1 , the
analog of the system size in the shell model.
For q = 0, a nominal slope of −0.66± 0.01 may be fitted
over a portion of the curve between ␶s = 1.28⫻ 10−2 and ␶s
= 7.70⫻ 102. This slope is in agreement with the law obtained from a hypothesis of permanence of large eddies,
wherein the viscous terms are negligible at small k in Eq.
(10) leading to a decay law of −0.667. The hypothesis of
permanence of large eddies implies that if E0a共k兲 ⬃ kq, for k
→ 0, then the total energy decays as ET ⬃ 共t − t0兲−2共1+q兲/共3+q兲 as
discussed in the fluid turbulence context in Ref. [17].
So far we have used initial conditions with initial equipar0,s
tition, i.e., E0,s
v = Eb . We find that this is maintained during
the decay, which is why we have shown plots of only the
0,s
s
s
magnetic energy. For q = 1 and E0,s
v ⫽ Eb , both Ev and Eb
−1
decay as t for 0 ⬍ t ⬍ t* and maintain their initial ratio. In
Fig. 2(b) we plot the temporal evolution of the kinetic and
magnetic energies without initial equipartition, by setting
0,s
0,s
3 0,s
3
E0,s
v = 10 Eb (here Rev = 10 Reb ) for q = 0. Unlike the case
q = 1, the kinetic and magnetic parts exchange energy here,
but the dominant one (the kinetic energy in our plot) decays
with a slope −0.490± 0.002.
In Fig. 3, we plot (for q = 0 and 1) the shell-model analog
of the magnetic integral scale Lsb ⬅ 关具共兺n兩bn兩2 / kn兲 / 兺n兩bn兩2典兴 as
a function of time. The observed slope is 0.500± 0.002 for
q = 1. In Figs. 4(a) and 4(b), we plot a temporal sequence
(with separation in units of ␶s indicated in the legend) of the
magnetic-energy density Esb as a function of wave number for
q = 0 and 1. The kinetic-energy density evolves in a similar
manner for the case of initial equipartition. Note that the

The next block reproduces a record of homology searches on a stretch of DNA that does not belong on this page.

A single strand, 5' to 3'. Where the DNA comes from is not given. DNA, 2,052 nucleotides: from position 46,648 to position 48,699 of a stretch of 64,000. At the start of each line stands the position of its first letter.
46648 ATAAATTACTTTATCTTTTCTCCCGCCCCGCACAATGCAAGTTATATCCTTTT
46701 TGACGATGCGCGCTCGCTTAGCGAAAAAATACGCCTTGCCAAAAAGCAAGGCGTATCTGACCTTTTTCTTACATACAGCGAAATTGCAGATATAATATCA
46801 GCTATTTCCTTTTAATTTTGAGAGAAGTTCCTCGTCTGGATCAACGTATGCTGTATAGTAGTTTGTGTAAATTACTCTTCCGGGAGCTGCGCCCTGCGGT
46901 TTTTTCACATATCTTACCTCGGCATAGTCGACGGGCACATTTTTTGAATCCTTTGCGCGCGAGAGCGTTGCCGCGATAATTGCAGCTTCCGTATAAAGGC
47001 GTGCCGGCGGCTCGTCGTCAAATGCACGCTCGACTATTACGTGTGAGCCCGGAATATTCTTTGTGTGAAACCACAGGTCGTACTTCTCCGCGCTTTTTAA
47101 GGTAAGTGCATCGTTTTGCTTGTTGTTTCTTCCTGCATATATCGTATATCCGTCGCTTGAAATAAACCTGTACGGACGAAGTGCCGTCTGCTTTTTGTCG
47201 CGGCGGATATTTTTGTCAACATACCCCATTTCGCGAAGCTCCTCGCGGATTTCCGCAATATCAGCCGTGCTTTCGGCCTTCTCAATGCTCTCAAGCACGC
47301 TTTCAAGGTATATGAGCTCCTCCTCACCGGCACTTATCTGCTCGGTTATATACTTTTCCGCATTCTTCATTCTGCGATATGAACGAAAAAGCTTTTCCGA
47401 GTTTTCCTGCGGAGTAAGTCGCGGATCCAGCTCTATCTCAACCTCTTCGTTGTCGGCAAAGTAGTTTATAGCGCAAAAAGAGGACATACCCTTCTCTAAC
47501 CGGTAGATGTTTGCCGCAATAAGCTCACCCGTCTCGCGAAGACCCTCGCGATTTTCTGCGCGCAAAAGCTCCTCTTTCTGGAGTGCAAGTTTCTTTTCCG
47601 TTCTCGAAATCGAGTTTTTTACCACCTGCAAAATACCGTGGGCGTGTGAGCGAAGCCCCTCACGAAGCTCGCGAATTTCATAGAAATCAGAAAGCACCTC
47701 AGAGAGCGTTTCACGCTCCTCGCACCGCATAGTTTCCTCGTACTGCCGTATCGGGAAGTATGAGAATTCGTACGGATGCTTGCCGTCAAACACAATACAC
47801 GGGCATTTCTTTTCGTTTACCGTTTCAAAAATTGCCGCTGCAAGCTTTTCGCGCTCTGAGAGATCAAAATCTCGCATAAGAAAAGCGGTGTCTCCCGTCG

evolution of these energy spectra illustrates quantitatively the
qualitative notion of permanence of large eddies: As time
progresses, the large-k part of the spectra gets modified by
viscous effects; however, the power-law part at small k maintains its initial form for t ⱗ t*. We have also explicitly
checked that the bounds (13) and (14) are respected in our
shell-model simulations.
For our DNS study of the 3DMHD equations, we use a
pseudospectral method [18] to solve Eqs. (1) in a cubical box
of side 2␲ with periodic boundary conditions and 803 Fourier modes. For the temporal evolution, we use an AdamsBashforth scheme (step size ␦t = 0.02) and ␯ = ␩ = 10−2 (we
exclude any hyperviscosities). We define the initial fluid and
0
/ ␯ and Reb0
magnetic Reynolds numbers to be Re0v ⬅ 2␲vrms
0
⬅ 2␲brms
/ ␩ (here Re0v and Reb0 equal 34 for q = 1 and 17 for
0
⬅ 关具兺k兩a共k兲兩2典兴1/2 the root mean squares of
q = 0) with arms
the velocities and magnetic fields and initial large-eddy turn0
. As in the shell-model case,
over times to be ␶a ⬅ 2␲ / arms
␶v = ␶b (here they equal 115.4 for q = 1 and 228.2 for q = 0)
and ␶ ⬅ t / ␶a (t is the product of the number of iterations and
FIG. 4. Log-log plots of the MHD shell-model magnetic-energy density Esb as a function of wave number (temporal sequence with ␶s
values indicated in the legend) for (a) q = 0 and (b) q = 1.
FIG. 5. Log-log plots of the magnetic energy Eb as a function of
time for q = 0 and 1 for 3DMHD from our 803 DNS.
␦t). The initial velocity and magnetic fields are taken to be
v共k兲 ⬃ kq/2ei␪k and b共k兲 ⬃ kq/2ei␾k with ␪k and ␾k being random variables distributed uniformly between 0 and 2␲. Our
DNS results are restricted to initial equipartition of energy
between the velocity and the magnetic field.
In Fig 5 we plot the magnetic energy Eb as a function of
time for q = 0 and 1. A slope of −1.057± 0.004 is observed for
q = 1 between ␶ = 8.7⫻ 10−3 and ␶ = 8.7⫻ 10−2 in a reasonable
agreement with Eq. (11). In Fig. 6 we plot the magnetic
integral scale Lb as a function of time for q = 0 and 1. A slope
of 0.401± 0.003 is observed for q = 1 between ␶ = 8.7⫻ 10−3
and ␶ = 8.7⫻ 10−2. We believe that the slight discrepancy
with the magnetic integral-scale analog of Eq. (12) arises
because of the limited spatial resolution of the DNS. In Figs.
7(a) and 7(b), we plot a temporal sequence [in steps of
0.02␶ 共q = 0兲 and 0.05␶ 共q = 1兲] of the magnetic-energy density Eb as a function of wave number k for q = 0 and 1. The
small-k part of the energy spectra in Figs. 7(a) and 7(b)
changes somewhat more than their shell-model counterparts
in Fig. 4. We believe this is because of the low spatial resolution of our DNS for 3DMHD. Our DNS results are presented here to complement our shell-model results and to